Union Pacific Corporation (NYSE:UNP), one of the leading rail companies in North America, will see a profit gain of 13 percent in the third quarter as stronger prices for vehicle, chemical and crude oil shipments offset decreased coal and agricultural shipments.
Analysts polled by Thomson Reuters expect Union Pacific, which reports earnings Thursday before markets open, to report net income of $1.16 billion, or adjusted earnings per share of $2.50, compared with last year’s third-quarter net income of $1.04 billion, or $2.19 per share. Revenue is forecasted to rise to $5.6 billion from $5.34 billion in the year-ago period.
However, the Omaha, Neb., company, whose Union Pacific Railroad operating unit has 31,900 route miles in 23 states and employs 45,700, recently cut its earnings and revenue outlook, saying it will miss Wall Street expectations.
Coal shipments have dropped to their lowest levels in 20 years, attributable to the abundance of cheap natural gas plus new environmental standards curbing carbon emissions. One goal of President Obama’s climate policy is to reduce greenhouse-gas emissions 17 percent by 2020 from 2005 levels.
Analysts also say that Union Pacific, the largest railroad operator in the S&P 500, is expected to report a continuation of its approximately 4 percent annual price increases for shipments, and that fuel surcharges included in its renegotiated contracts will further boost revenue, according to Trefis. Analysts further expect continued improvement in the company's operating ratio, the ratio of the company's operating expenses to its net sales. Union Pacific said it expects its operating ratio to improve by about 1.5 percentage points from the 66.6 percent recorded in the third quarter of last year.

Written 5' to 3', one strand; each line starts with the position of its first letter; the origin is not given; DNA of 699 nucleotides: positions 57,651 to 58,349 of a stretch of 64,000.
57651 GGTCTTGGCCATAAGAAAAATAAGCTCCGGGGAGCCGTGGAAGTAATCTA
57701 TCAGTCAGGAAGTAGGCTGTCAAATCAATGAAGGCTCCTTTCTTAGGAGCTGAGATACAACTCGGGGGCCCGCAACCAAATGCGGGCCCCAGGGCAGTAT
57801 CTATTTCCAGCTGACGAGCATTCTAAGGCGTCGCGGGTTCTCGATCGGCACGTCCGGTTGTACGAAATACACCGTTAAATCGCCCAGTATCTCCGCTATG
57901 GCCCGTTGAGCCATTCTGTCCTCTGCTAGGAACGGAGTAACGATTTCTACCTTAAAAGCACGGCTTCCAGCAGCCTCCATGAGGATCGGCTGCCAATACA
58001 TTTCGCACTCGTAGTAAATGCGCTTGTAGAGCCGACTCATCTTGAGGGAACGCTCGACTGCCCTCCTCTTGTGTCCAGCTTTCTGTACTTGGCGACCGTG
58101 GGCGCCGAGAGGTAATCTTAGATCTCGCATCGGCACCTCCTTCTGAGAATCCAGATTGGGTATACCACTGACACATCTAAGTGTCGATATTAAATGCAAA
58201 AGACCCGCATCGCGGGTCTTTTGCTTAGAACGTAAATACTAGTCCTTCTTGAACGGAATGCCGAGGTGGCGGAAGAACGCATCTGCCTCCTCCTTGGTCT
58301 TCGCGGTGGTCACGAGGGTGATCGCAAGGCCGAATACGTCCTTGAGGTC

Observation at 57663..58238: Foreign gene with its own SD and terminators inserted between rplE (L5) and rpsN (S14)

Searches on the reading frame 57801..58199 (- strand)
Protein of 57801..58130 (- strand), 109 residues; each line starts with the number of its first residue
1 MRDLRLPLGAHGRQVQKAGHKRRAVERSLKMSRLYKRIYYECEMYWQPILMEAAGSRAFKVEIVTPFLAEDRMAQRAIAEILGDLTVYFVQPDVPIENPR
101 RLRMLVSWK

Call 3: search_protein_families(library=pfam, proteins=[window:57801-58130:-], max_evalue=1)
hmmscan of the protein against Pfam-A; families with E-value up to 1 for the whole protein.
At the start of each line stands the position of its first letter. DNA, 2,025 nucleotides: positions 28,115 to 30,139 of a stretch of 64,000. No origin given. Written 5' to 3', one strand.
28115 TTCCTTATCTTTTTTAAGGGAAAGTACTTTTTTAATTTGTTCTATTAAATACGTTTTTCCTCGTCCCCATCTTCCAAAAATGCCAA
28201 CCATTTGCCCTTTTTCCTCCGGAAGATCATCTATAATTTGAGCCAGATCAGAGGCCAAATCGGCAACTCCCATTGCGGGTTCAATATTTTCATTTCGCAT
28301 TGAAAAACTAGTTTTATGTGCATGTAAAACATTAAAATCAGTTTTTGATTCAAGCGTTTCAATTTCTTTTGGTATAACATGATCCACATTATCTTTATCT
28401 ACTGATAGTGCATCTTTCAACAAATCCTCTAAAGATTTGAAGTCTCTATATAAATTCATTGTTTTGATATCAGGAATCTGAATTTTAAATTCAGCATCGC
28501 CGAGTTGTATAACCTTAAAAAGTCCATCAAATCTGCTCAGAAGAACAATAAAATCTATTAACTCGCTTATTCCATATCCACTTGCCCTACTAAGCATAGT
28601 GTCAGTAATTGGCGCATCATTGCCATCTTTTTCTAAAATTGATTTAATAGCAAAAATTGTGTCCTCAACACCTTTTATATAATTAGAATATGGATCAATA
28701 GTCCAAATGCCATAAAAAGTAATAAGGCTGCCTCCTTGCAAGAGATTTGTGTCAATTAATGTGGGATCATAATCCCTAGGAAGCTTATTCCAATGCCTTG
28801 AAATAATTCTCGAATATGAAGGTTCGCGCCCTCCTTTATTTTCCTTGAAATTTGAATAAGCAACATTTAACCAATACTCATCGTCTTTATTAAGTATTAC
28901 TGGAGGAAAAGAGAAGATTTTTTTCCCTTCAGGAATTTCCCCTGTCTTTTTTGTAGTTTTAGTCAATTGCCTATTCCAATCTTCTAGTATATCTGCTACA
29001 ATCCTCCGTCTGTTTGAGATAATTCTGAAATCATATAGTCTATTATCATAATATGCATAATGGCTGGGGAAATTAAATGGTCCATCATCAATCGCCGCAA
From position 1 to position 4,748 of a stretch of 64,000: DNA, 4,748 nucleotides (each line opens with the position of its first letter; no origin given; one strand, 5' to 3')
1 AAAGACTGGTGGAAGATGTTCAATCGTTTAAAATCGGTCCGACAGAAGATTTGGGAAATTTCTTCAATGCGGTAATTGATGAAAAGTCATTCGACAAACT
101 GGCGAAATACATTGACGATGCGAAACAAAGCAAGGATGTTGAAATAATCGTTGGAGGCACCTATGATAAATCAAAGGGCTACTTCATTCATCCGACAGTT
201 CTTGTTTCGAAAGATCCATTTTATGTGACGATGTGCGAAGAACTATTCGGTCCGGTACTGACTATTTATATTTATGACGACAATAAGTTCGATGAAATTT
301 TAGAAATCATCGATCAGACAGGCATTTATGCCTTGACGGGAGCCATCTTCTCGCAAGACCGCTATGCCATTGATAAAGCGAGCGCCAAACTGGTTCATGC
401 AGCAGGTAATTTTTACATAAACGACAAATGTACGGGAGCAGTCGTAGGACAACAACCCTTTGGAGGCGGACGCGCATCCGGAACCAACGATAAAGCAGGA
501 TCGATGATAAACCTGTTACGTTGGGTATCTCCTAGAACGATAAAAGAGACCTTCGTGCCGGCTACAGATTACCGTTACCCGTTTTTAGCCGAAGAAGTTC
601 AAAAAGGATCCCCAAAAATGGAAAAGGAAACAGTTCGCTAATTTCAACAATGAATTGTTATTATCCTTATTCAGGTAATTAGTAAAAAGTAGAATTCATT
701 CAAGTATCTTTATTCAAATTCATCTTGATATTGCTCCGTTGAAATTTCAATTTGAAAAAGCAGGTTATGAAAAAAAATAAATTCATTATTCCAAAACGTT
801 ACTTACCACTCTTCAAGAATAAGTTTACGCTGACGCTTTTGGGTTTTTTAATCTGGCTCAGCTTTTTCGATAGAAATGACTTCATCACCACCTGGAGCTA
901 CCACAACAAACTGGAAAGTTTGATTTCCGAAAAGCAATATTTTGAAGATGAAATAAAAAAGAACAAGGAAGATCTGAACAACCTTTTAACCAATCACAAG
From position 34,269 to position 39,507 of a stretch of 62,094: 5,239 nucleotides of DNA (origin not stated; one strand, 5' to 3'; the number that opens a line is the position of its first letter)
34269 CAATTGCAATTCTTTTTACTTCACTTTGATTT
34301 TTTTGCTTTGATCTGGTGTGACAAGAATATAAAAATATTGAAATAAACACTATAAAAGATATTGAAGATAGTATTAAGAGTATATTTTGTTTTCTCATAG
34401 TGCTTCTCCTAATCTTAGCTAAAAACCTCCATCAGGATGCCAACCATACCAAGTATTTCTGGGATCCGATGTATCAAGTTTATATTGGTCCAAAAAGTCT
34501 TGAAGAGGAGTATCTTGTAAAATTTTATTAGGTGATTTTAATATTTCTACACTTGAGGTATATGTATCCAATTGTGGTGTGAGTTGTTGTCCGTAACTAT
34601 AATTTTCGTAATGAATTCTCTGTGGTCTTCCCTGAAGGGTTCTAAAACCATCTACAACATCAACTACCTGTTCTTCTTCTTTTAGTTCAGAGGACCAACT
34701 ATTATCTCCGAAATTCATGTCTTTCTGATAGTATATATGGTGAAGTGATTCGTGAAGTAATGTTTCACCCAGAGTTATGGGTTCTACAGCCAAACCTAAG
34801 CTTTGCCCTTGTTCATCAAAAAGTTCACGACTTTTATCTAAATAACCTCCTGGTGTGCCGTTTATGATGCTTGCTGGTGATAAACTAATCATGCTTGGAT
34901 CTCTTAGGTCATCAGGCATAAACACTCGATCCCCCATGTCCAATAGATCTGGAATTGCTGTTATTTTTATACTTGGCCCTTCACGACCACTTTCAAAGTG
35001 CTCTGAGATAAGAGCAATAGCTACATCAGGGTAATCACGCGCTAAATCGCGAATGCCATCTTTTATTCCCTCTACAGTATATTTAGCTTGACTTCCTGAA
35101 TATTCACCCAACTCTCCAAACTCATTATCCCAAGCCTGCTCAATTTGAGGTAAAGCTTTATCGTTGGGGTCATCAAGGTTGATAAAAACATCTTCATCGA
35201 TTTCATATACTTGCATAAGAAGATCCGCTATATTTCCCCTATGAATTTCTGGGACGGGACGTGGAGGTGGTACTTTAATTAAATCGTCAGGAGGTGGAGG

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Coal shipments also declined in the third quarter because of floods in Colorado that damaged railway lines, reduced shipments by 6 percent and cut into operating income by about $10 million, Union Pacific said.
An increase in the volume of automobile, chemical and crude oil shipments, which generate higher marginal rates than coal shipments, has offset the effect of reduced coal shipments, according to Standard & Poor, and resulted in an overall shipment volume roughly flat for third quarter.
In addition, the "housing recovery and increased shale-gas drilling activity seen in the U.S. will boost shipments of industrial products," Trefis said.
Earlier this month, Union Pacific cut its earnings forecast to a range of $2.45 to $2.48 per share on a projected gain in operating revenue of 4 percent to 4.5 percent.
"Mild summer weather combined with disruptions from flooding in Colorado impacted coal volumes, and, to a lesser extent, other commodity shipments. In addition, an uncertain economic environment continues to impact intermodal volumes."
The company's financial performance in the third quarter has allowed it to boost its dividend in Q3 by 10 percent to 79 cents per share. That results in a 2.02 percent dividend with a payout ratio of 36 percent of trailing 12-month earnings.
"We're generating strong cash flows and have confidence in our ability to continue to earn reinvestible returns on our diverse franchise opportunities," Rob Knight, chief financial officer, said in a statement.